We want to develop a long term skills pipeline for roles in rail and see a growth in rail jobs in the local area as the GCRE site itself grows. We will also see demand grow across specialist technical skills such as ETCS and electrification, especially if some of the HS2 saving is now being spent on electrifying the North Wales line.

To this end we are working with local primary and secondary near to our site to promote STEM and careers in rail. For some of the young people that live in the communities around GCRE, neither parent is in work – so the visibility of our facility and the role it can play in the lives of young people from the very earliest ages is absolutely critical. Our first initiative has now started working with Primary Engineer programme to promote STEM in primary schools local to the GCRE site.

A training day for teachers in schools taking part in the Global Centre of Rail Excellence ‘Primary Engineer’ programme

We will also be developing new industry skills capability. GCRE will offer the rail industry a location to develop, test, showcase and train on a live railway site with cutting edge new technology. GCRE won’t just be a railway, it will be a live laboratory and state-of-the-art campus facility to train at.

Importantly we have room to grow on our site. At 700-hectares, GCRE will be the same size as Gibraltar, or Disneyland Paris. I like the comparison to Disneyland as I imagine GCRE as a playground for railway engineers, and what do children do at playgrounds other than play? They learn!

On our playground we will have world class railway technology, providing access to high end technical assets for training and skills development. We effectively have an operational railway that we can shut down for periods of time in order to enable training. We can also induce deliberate, safe, failure in order to help teach learners and help push forward safety standards

In helping build the digital railway of tomorrow, GCRE will be crucial. We know new digital technology coming along in rail doesn’t work in isolation it generally controls something physical. We will have both the digital and physical facilities to train on at GCRE enabling learners to fully understand the real world interaction.

Our two test tracks – one for rolling stock, one for infrastructure innovation – will enable us to create failure modes and degraded operational modes to train on, which you could never do on the mainline railway. A capability that is critical in training new operational procedures on technologies like ETCS.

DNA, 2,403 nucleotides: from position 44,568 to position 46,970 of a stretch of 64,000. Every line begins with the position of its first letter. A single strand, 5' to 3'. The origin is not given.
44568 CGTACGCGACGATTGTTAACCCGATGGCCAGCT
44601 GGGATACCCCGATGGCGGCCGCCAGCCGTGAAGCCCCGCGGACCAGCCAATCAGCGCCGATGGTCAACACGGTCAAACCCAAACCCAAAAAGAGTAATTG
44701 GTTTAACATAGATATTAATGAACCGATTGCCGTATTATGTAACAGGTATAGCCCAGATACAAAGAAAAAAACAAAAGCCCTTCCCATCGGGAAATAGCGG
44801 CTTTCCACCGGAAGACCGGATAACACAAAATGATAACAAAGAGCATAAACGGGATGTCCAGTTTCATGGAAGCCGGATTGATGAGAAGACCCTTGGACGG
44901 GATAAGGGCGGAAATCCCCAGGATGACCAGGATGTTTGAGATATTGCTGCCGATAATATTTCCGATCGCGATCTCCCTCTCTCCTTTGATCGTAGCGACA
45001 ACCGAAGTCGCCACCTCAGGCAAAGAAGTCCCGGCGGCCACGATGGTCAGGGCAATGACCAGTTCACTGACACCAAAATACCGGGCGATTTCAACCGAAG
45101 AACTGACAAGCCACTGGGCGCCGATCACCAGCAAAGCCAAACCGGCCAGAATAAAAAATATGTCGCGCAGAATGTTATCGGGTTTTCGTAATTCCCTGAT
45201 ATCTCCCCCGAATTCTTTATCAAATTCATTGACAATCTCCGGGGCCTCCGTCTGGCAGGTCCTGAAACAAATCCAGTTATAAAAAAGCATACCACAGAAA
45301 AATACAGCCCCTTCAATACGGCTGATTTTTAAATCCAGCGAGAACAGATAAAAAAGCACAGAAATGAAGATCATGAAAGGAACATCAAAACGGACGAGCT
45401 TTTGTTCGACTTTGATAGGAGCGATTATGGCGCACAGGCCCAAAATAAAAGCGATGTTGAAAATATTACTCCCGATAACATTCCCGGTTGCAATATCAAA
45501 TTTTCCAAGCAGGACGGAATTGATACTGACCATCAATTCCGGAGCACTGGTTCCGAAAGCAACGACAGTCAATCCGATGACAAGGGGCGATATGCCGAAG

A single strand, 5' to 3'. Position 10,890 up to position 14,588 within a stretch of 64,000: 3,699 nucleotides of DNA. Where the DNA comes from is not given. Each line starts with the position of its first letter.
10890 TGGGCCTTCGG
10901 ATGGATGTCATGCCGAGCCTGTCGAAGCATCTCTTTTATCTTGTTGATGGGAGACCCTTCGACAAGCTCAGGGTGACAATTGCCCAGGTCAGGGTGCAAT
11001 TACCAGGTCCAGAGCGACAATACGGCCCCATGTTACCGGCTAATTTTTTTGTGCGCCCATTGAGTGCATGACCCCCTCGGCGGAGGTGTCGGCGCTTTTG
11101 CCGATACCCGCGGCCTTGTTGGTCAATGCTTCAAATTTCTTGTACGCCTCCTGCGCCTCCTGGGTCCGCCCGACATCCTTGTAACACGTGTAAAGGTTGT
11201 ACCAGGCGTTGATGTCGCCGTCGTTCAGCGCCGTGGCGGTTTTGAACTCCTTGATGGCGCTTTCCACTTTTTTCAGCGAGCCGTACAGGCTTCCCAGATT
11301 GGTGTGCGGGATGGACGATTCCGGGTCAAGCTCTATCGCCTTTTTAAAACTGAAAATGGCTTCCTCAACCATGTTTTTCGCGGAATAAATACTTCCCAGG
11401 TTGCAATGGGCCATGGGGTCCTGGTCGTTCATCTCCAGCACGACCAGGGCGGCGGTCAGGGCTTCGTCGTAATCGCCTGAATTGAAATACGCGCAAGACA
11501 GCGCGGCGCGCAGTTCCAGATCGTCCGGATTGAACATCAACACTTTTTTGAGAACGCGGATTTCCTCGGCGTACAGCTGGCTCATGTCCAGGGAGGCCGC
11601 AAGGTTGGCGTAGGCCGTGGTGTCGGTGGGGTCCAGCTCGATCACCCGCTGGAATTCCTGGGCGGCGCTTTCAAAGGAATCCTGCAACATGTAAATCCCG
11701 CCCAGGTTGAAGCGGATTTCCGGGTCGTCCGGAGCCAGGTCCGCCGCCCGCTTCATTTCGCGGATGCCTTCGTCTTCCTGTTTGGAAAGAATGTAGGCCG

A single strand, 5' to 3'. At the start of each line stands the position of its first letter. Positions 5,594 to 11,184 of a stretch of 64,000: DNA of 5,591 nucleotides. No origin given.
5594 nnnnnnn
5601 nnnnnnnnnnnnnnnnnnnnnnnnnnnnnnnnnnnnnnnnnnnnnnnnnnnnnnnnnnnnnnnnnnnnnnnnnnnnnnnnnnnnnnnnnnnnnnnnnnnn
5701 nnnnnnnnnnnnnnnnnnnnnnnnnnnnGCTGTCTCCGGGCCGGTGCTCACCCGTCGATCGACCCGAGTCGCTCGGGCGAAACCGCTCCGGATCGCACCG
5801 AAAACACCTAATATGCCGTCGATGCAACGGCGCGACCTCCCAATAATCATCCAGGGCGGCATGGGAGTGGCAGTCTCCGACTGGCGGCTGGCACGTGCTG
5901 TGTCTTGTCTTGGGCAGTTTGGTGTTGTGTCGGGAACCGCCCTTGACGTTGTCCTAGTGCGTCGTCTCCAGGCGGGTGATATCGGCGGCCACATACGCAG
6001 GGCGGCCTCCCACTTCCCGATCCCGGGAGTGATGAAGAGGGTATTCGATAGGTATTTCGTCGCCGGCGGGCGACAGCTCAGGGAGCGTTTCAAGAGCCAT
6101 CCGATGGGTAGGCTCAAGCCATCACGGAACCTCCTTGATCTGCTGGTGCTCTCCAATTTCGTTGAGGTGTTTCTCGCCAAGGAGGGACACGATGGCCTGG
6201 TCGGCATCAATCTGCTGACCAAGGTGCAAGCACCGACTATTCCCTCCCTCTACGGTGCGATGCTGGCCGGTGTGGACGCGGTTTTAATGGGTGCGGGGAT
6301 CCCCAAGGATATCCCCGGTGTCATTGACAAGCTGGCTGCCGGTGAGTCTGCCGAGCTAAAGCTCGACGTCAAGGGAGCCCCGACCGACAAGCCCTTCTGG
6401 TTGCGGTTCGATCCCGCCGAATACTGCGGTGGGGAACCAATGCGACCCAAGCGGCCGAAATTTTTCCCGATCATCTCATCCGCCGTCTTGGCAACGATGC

To achieve all this, we want to collaborate. We want to work with local educators and training providers such as Neath Port Talbot College and Coleg Y Cymoedd, who have just launched the first rail degree apprenticeship in Wales, as well as Swansea and Cardiff Universities who are new members of UKRRIN and who will be part of a new world class R&D centre we will have on site.

We will work with the best rail universities in the UK including Birmingham, Southampton, Sheffield, Huddersfield, Newcastle and Herriot Watt to name but a few, as well as our close neighbours in University of South Wales, University of Wales Trinity St David and Aberystwyth University.

In developing our facility we keen to learn from you. We want to understand what else is needed across the industry and don’t want to duplicate something that already works but add value to the facilities we have across the industry. Critical to the philosophy of GCRE is being open to all – we want to work with training providers and are very keen to hear what facilities you think we need.

As W.B. Yeats said, ‘Education is not the filling of a pail, but the lighting of a fire‘. To help make rail a more diverse and representative industry and enhance innovation capability we want to light that fire – light it in the minds of young people living locally to our site and in the minds of those already working in the industry.

At GCRE we’re going to be breaking new ground, not just in rail innovation but in skills development. We want to be a place for world class skills learning for the whole of the industry.

We are building a facility for the future and we want you all to be part of it!